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Taiwan threatens sanctions on Philippines in deportation row

Philippine presidential envoy Manuel Roxas (L) shakes hands with Taiwan Foreign Minister Timothy Yang in Taipei.
Philippine presidential envoy Manuel Roxas (L) shakes hands with Taiwan Foreign Minister Timothy Yang in Taipei. Reuters/Nicky Loh

Taiwan has threatened to freeze the hiring of Philippine workers after Manila refused to apologise for deporting 14 Taiwanese fraud suspects to China. Taipei is "strongly angered" by the incident, President Ma Ying-jeou said on Tuesday after meeting with Philippine officials.

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Ma said Taiwan would consider sanctions unless Manila took responsibility for what he called a series of mistakes. He complained that the Taiwanese were sent to China rather than Taiwan, and classified as "undocumented" migrants despite having valid Taiwanese passports.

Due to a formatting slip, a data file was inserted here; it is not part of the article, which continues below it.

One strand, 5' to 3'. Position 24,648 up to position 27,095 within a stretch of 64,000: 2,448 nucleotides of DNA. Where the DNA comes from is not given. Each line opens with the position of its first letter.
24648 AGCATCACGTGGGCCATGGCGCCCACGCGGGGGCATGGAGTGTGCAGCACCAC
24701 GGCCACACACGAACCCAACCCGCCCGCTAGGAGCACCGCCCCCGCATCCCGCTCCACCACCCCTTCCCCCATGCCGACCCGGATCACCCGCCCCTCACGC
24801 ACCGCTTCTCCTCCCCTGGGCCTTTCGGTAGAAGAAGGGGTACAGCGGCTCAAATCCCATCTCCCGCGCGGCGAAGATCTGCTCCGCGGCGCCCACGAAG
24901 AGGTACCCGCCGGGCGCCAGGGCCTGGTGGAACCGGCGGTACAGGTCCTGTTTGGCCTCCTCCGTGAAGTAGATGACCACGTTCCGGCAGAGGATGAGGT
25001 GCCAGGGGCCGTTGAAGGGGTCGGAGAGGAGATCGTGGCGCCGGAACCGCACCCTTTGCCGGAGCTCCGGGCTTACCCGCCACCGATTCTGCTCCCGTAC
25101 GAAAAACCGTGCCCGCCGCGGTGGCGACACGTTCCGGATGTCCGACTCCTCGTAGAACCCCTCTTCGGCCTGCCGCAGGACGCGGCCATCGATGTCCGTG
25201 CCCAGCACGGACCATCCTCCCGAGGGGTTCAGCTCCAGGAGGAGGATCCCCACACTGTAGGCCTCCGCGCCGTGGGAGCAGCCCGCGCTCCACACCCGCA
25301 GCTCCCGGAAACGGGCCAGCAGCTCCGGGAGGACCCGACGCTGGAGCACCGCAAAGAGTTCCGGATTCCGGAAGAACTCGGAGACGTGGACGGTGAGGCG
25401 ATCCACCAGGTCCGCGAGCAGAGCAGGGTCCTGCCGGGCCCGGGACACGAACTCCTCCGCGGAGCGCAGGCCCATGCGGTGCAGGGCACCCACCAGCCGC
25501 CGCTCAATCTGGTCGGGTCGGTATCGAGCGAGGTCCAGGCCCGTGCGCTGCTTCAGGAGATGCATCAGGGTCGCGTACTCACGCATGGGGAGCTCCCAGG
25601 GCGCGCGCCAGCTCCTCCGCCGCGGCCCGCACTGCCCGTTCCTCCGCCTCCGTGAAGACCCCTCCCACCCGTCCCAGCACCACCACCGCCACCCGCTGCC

While expressing "deep regret" for the incident, President Benigno Aquino's special envoy Manuel Roxas insisted that Manila would not apologise.

The Philippines believes it acted "legally and properly" in deporting the Taiwanese nationals to China earlier this month, according to presidential spokesperson Edwin Lacierda.

Manila adheres to the one-China policy that does not recognise Taiwan as a separate territory.

The row has already prompted Taiwan to cancel visa-waiver schemes for certain Filipinos and tighten screening for Filipinos applying for working visas.

The government is now considering a freeze on the hiring of Philippine workers, according to Taiwan's labour ministry. Around 70,000 Filipinos currently work in Taiwan.

According to Philippine authorities, the 14 deportees were allegedly part of a multi-billion-euro crime ring targeting Chinese nationals.

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